By Ron Field
The Mississippi River performed a decisive position within the American Civil warfare. The accomplice fortifications that managed the decrease Mississippi valley have been positioned to the attempt within the long Federal crusade of 1862-63. Vicksburg was once a fort urban, referred to as the "Gibraltar of the Confederacy," whose catch is usually obvious because the key to victory within the conflict. This publication explores the fortifications of the river valley, concentrating on Vicksburg and its defenses which boasted a community of forts, rifle pits, and cannon embrasures surrounding the town and studying the strengths and weaknesses of the fortifications whilst below siege. additionally tested are quite a few different fortified strongholds, together with New Orleans, Port Hudson, New Madrid and, forts Henry and Donelson, all lavishly illustrated with complete colour paintings and cutaways.
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Additional resources for American Civil War Fortifications. The Mississippi and River Forts
Lockett Samuel H. The son of Napoleon Lockett and Mary Clay Lockett, he grew up in Marion, Alabama, where he attended Howard College. In 1859 he graduated second in his class from the US Military Academy at West Point and was appointed to the Corps of Topographical Engineers. Resigning from his post in 1861, he accepted a commission in the Confederate army and, on June 20, 1862 was ordered to report to General Martin L. Smith as an engineer officer. He remained in that capacity until November I when he was appointed Chief Engineer of the Department of Mississippi and East Louisiana, with responsibility for operations from Holly Springs, Mississippi to Port Hudson, Louisiana.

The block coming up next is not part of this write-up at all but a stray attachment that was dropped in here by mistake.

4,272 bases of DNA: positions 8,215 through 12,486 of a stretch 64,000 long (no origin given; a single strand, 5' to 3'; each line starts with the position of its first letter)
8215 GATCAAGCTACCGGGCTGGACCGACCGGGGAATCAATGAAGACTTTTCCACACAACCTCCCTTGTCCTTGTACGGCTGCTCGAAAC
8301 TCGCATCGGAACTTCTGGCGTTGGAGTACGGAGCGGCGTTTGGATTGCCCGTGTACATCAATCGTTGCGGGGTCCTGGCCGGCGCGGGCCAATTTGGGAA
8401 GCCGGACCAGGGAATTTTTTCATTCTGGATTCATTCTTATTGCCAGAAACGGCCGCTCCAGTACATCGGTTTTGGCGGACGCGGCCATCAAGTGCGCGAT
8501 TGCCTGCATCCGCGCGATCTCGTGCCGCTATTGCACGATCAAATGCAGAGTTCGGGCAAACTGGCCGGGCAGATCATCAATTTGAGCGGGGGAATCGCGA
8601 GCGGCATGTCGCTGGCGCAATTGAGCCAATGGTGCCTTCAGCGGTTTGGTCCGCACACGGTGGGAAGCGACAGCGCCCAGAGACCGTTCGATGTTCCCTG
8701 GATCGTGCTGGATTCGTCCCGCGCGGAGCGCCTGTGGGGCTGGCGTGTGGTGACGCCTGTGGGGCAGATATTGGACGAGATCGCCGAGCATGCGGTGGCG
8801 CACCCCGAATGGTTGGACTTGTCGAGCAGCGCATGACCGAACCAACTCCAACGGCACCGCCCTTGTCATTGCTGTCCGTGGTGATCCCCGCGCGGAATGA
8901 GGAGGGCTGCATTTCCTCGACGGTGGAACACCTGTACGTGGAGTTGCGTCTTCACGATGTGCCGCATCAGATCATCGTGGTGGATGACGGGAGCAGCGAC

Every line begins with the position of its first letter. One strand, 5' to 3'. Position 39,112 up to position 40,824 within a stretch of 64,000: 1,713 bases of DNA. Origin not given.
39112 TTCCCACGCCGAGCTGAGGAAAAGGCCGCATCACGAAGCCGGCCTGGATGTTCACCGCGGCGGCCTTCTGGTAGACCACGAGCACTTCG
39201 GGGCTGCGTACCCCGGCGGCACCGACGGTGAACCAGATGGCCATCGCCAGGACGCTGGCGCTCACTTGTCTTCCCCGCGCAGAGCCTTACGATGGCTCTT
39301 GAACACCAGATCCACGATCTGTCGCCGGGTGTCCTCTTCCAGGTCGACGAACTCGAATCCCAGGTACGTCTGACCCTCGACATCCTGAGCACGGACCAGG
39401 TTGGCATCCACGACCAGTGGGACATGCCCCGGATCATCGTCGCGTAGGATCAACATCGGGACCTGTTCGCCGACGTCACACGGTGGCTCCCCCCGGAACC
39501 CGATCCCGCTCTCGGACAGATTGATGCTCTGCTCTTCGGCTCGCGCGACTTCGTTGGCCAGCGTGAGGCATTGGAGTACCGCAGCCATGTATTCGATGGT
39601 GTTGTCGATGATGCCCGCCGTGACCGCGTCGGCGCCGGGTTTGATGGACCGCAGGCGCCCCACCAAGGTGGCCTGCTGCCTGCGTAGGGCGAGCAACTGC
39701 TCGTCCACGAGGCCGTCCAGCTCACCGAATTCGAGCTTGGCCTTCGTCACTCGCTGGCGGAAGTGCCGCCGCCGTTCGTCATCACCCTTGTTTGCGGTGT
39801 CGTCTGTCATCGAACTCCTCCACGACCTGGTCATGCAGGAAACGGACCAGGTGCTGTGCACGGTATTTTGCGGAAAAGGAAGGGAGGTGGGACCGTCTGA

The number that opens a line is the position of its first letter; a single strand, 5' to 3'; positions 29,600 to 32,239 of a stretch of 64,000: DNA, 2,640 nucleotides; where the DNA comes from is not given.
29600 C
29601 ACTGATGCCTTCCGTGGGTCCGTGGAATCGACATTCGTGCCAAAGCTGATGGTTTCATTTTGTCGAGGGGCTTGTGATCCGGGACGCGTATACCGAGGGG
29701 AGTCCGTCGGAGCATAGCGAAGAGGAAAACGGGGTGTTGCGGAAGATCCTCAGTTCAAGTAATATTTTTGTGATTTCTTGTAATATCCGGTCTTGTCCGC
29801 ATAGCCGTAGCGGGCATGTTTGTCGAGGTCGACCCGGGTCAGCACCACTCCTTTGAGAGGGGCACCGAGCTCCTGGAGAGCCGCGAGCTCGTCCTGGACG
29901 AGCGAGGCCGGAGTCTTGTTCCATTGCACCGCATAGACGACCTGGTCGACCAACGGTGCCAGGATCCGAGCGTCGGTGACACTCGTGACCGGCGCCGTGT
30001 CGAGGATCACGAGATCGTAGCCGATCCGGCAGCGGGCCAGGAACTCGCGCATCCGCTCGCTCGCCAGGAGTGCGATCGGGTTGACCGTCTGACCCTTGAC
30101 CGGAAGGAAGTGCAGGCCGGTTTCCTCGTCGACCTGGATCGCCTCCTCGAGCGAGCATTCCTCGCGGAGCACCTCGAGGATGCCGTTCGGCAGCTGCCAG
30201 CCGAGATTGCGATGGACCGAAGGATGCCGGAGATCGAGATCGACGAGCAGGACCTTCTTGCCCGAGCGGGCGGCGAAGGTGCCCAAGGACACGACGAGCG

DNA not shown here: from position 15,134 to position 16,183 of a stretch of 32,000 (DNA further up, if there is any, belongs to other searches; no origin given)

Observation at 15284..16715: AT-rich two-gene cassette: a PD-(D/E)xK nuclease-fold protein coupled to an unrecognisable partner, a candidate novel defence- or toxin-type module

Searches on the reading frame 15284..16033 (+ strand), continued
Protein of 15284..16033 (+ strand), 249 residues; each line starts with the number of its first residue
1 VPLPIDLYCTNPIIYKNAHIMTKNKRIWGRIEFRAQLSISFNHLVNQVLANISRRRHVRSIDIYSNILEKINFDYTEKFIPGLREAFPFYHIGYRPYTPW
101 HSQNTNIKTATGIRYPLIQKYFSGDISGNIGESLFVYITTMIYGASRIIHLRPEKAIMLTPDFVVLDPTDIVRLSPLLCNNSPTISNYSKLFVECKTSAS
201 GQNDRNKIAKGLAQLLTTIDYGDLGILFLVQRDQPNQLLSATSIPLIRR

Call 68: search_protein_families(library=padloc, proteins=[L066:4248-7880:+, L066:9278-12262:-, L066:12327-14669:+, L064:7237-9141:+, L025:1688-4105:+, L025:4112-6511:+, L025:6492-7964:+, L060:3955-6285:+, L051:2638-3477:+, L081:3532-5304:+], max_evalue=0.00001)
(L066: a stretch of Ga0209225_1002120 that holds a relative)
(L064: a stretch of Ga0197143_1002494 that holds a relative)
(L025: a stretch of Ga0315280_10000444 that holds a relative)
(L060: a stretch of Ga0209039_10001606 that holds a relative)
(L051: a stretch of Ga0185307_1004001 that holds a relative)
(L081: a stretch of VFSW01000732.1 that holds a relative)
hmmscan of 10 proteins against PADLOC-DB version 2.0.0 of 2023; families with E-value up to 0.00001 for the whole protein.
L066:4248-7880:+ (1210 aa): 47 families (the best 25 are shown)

Roberts, 23rd Alabama Infantry, in the Square Fort: "The fire from our trenches upon the enemy was slow and deliberate. The sharpshooters Renowned as a "fine shot," Lieutenant Colonel William E. Strong, an officer of the 12th Wisconsin Infantry on the staff of General J. B. McPherson, ;s shown here among Federal sharpshooters in a rifle trench in the Vicksburg siege lines. Based on an original sketch by Theodore R. Davis, this engraving was published in Harper's Weekly on June 27, 1863 with the following account: "The sketch is of an incident coming under my observation while, a few days since, I was making my way, with due regard for personal safety, through the trenches and rifle-pits to a point from which a near view of the rebel works could be obtained.
Our men did not receive the support which had been promised them, and were compelled to fall back, leaving the enemy again in possession of the fort. In fact, only a small force of Confederate volunteers composed of 40 men of Waul's Texas Legion, led by Lieutenant Colonel E. W. Pettus, 20th Alabama Infantry, recaptured the redoubt. In his report of the action, General Stevenson recorded: "Undaunted, this little band, its chivalrous commander at its head, rushed upon the work, and in less time than it requires to describe it, it and the flags were in our possession.